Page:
Variables associated with unfavorable evolution in the multivariate analysis were: systolic blood pressure ≤ 100 mmHg, heart rate ≥ 100 bpm, and high-risk lesions in Forrest classification. Guideline recommendations for immediate discharge were based on these variables. Patients were considered at a high risk if they had clinical
or endoscopic variables associated with unfavorable evolution (those were systolic blood pressure ≤ 100 mmHg, heart rate ≥ 100 bpm, and high-risk lesions in Forrest classification). Patients who did not meet these criteria were considered at low-risk. Physicians of the Gastroenterology Unit in our hospital were asked to adopt the guideline recommendations for immediate hospital discharge.
They made all patient care selleck screening library decisions and were instructed to accept or reject the recommendations based on their best clinical RG7204 concentration judgment. Guideline compliance was defined as patient discharge from the hospital immediately after being classified as low-risk patient. A prospective analysis was carried out on all UGIB episodes (hematemesis, coffee-ground emesis or melena) admitted to the emergency department at our hospital (a university hospital with a healthcare population of more than 500 000 people) from June 2006 to June 2007. Only patients with a gastroscopy and diagnosis of gastroduodenal ulcer or erosive gastritis/duodenitis were included. All patients underwent gastroscopy within 12 h of hospital admission as an outdoor emergency procedure, and the physician (a gastroenterologist) decided whether to discharge or admit the patient. Patients with other etiologies of UGIB and patients who did not undergo gastroscopy (due to refusal or contraindications for the examination) were excluded. The following clinical variables were considered: Age, sex, type of presentation of UGIB (coffee-ground emesis, melena or hematemesis), smoking habit (smokers or non-smokers), heavy alcohol intake (defined as more than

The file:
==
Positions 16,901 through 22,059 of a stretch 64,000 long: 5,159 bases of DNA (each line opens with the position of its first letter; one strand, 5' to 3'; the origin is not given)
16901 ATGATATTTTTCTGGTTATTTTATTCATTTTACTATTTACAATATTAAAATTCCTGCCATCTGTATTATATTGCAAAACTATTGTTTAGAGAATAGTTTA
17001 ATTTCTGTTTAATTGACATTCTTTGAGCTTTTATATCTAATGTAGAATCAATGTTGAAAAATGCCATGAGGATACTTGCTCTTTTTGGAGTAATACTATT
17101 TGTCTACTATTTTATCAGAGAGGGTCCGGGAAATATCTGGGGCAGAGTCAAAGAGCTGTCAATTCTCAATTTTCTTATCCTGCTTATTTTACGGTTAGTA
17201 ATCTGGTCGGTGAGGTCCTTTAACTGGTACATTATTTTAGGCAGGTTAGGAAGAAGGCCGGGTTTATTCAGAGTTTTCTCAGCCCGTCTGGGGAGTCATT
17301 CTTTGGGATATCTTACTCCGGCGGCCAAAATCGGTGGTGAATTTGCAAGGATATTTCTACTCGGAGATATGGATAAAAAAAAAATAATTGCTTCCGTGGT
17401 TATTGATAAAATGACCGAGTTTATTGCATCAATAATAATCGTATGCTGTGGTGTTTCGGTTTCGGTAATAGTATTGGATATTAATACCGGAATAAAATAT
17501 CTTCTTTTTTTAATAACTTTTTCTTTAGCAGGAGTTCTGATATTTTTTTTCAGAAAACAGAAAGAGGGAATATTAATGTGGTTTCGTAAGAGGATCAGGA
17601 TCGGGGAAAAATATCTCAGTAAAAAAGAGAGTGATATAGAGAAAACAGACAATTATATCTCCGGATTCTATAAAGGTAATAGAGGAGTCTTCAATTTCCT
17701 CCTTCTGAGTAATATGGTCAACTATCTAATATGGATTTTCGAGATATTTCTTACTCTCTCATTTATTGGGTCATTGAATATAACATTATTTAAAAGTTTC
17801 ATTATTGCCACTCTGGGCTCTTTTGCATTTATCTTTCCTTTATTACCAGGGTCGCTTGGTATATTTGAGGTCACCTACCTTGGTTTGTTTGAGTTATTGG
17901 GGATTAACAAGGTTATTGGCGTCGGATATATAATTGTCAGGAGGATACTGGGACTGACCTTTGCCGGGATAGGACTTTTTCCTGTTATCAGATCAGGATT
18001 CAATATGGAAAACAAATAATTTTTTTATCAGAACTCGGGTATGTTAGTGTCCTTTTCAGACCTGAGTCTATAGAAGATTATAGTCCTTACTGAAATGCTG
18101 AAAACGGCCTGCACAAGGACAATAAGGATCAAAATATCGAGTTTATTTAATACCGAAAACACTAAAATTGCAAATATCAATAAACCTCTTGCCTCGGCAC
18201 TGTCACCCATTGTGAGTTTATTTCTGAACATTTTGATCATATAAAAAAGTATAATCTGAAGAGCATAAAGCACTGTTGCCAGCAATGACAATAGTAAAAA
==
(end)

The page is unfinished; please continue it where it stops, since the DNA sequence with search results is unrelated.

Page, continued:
60 g/day), comorbidity (cardiac, respiratory, neurologic, hepatic or rheumatologic conditions, diabetes mellitus, active neoplasm, renal failure, and other diseases), gastric surgery for peptic ulcer, aspirin or other nonsteroidal Edoxaban anti-inflammatory drug use (defined as intake of these drugs, regardless of dose, during 7 days before the patient’s arrival at hospital), antiplatelet agent use, systolic blood pressure in the emergency department (less than or greater than 100 mmHg), heart rate in the emergency department (less than or greater than 100 bpm), and blood transfusion requirements. The following laboratory variables were recorded: hemoglobin, hematocrit, urea, and prothrombin time (the latter categorized as normal or abnormal). At discharge, hemoglobin and hematocrit were again analyzed.